Friday, June 27, 2014

The Large Cross Stitch and Hiding Travel Threads - Part 2

Consider approaching the execution of the large cross stitch in this way:

What is different here?  Well, look at a stitched sample:

Cross Stitch Executed in a Chevron Style

This is indeed a cross stitch shape, but the execution is a zig zag stitch or Chevron pattern.  The nice thing about this form of execution is that you do not see any travel threads that are on the back of the piece because it is executed with backstitches.  This is what the back looks like:

Backside of Cross Stitch Executed in a Chevron Style - All Backstitches

The question that you need to ask yourself is whether this type of execution is a problem.  Do you want a crossed stitch or do you want a cross stitch shape?

Many times the large cross stitch is used with the center area stitched over with another decorative stitch, which hides whether the stitch is really crossed or not.  Here is an example with an upright cross stitch:

The Upright Cross Stitches Hide the Intersection of the Backstitches at Center of Cross Shape

Oops!  See what is visible here?  A travel thread from upper right to lower left, however, the travel thread from upper left to lower right is well hidden.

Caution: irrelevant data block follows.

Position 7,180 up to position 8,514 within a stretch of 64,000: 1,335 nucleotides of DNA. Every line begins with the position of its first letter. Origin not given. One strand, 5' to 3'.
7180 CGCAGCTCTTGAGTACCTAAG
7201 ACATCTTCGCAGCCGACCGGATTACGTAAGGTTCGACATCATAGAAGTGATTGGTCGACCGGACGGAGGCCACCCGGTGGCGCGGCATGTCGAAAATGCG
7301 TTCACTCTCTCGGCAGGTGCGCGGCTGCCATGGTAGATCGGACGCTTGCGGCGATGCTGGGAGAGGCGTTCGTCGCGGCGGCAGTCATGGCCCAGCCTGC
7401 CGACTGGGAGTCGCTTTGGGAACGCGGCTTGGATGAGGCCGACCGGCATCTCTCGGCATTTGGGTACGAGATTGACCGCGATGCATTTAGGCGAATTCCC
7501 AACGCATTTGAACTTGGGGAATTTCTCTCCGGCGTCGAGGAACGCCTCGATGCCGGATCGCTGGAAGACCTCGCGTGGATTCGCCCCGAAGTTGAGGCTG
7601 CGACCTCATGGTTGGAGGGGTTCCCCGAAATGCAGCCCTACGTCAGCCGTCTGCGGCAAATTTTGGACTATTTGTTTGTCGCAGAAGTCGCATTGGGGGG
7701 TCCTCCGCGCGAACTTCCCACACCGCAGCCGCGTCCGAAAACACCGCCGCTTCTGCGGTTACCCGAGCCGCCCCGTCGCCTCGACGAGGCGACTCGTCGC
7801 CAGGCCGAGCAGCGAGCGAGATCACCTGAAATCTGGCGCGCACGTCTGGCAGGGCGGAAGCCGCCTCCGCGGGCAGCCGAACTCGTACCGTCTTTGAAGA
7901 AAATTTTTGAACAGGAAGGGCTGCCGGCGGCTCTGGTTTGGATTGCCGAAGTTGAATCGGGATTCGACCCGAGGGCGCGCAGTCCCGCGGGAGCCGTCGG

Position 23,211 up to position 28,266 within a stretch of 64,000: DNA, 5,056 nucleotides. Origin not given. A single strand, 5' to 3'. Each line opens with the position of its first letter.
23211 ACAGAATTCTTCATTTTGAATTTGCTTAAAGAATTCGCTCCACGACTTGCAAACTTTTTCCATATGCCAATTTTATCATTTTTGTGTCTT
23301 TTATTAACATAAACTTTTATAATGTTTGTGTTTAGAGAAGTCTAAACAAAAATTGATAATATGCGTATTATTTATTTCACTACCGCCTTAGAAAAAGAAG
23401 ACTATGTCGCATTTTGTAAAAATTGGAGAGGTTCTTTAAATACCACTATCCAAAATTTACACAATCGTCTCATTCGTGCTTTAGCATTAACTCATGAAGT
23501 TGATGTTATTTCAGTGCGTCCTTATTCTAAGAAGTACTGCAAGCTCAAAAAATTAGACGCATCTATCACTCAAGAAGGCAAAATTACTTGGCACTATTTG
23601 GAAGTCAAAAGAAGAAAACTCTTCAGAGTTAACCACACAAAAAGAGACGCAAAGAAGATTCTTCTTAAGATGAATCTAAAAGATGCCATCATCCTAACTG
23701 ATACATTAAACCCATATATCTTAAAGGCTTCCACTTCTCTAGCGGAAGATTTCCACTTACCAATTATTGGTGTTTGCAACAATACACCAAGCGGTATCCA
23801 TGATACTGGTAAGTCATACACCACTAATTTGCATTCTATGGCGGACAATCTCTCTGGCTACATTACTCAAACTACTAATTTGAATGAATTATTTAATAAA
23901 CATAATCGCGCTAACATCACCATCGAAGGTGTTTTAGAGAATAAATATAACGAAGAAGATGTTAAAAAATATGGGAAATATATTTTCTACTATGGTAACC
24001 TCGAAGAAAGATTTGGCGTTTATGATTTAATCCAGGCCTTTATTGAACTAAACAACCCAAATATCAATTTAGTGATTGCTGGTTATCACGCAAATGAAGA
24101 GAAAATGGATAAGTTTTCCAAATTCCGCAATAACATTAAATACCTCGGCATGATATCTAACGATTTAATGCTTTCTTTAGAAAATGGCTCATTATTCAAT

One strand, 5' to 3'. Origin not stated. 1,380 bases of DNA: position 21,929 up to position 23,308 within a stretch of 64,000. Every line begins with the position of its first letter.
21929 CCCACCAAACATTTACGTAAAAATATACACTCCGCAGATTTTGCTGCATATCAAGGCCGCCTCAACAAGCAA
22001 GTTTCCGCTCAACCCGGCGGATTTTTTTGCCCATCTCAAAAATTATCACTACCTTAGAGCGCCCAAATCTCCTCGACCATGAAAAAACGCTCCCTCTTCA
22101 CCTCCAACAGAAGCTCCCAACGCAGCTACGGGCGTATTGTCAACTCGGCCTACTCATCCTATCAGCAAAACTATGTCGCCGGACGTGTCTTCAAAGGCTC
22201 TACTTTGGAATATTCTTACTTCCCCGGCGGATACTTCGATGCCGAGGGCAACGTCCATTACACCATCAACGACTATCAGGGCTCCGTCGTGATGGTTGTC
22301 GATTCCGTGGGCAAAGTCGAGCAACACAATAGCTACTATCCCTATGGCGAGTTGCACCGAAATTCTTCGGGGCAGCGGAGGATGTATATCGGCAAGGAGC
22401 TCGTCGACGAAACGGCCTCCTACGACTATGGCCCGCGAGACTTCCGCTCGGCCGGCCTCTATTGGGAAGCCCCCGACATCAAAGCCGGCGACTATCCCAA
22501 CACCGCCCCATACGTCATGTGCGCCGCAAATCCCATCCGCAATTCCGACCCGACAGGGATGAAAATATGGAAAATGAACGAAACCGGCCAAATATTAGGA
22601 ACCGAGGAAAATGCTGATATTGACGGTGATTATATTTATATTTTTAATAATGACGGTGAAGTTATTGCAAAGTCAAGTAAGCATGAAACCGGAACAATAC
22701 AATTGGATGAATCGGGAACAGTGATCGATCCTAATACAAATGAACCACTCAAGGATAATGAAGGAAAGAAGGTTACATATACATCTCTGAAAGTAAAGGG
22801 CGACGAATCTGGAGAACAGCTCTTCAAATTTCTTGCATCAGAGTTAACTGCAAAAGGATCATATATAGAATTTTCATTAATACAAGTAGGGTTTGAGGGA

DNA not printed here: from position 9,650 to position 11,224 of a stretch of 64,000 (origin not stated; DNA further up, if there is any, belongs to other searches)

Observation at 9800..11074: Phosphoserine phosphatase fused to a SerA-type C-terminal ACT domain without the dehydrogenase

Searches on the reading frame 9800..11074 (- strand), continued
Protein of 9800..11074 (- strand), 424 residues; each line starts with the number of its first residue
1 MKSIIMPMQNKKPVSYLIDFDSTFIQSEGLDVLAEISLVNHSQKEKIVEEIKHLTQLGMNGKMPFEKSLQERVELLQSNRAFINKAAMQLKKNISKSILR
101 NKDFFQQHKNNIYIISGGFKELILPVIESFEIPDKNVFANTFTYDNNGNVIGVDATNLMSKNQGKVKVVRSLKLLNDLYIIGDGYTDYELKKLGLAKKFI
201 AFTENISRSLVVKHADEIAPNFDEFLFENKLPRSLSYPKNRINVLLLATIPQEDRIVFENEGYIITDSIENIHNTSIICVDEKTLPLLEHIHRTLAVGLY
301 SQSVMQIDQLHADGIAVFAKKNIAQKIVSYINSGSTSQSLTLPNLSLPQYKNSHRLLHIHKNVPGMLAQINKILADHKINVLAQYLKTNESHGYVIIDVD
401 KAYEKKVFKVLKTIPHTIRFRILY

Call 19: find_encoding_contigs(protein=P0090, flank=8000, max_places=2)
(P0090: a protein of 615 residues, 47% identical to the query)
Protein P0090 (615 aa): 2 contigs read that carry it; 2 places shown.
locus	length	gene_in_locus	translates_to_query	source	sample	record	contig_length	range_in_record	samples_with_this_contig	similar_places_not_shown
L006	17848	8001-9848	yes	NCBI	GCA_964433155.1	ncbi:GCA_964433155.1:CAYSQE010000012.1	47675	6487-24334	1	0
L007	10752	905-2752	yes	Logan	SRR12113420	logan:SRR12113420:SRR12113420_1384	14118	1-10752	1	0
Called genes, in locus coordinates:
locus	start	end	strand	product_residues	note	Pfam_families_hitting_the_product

Here is the backside:

Backside of Cross Stitch with Intersections Covered

Hiding that travel thread that shows through to the front would not be hard - just whip the red thread to the line of metallic threads on the back using a piece of sewing thread or one strand of cotton floss the same color as the canvas.

Consider using this form of stitching when you are working a laid filling pattern with diagonals in both directions.  These types of patterns most often have that middle “crossed” intersection covered by a decorative stitch.  Many stitchers find that compensating these laid patterns difficult, especially when the area covered by the stitch is not square.  There is no shame in stitching the pattern this way - it is simply a variation, or a “faux” cross stitch or “faux” diagonal laid filling pattern.  I teach laid fillings this way all the time.  I don’t want anyone to get so hung up on counting on the diagonal that they miss the fun of working the stitches.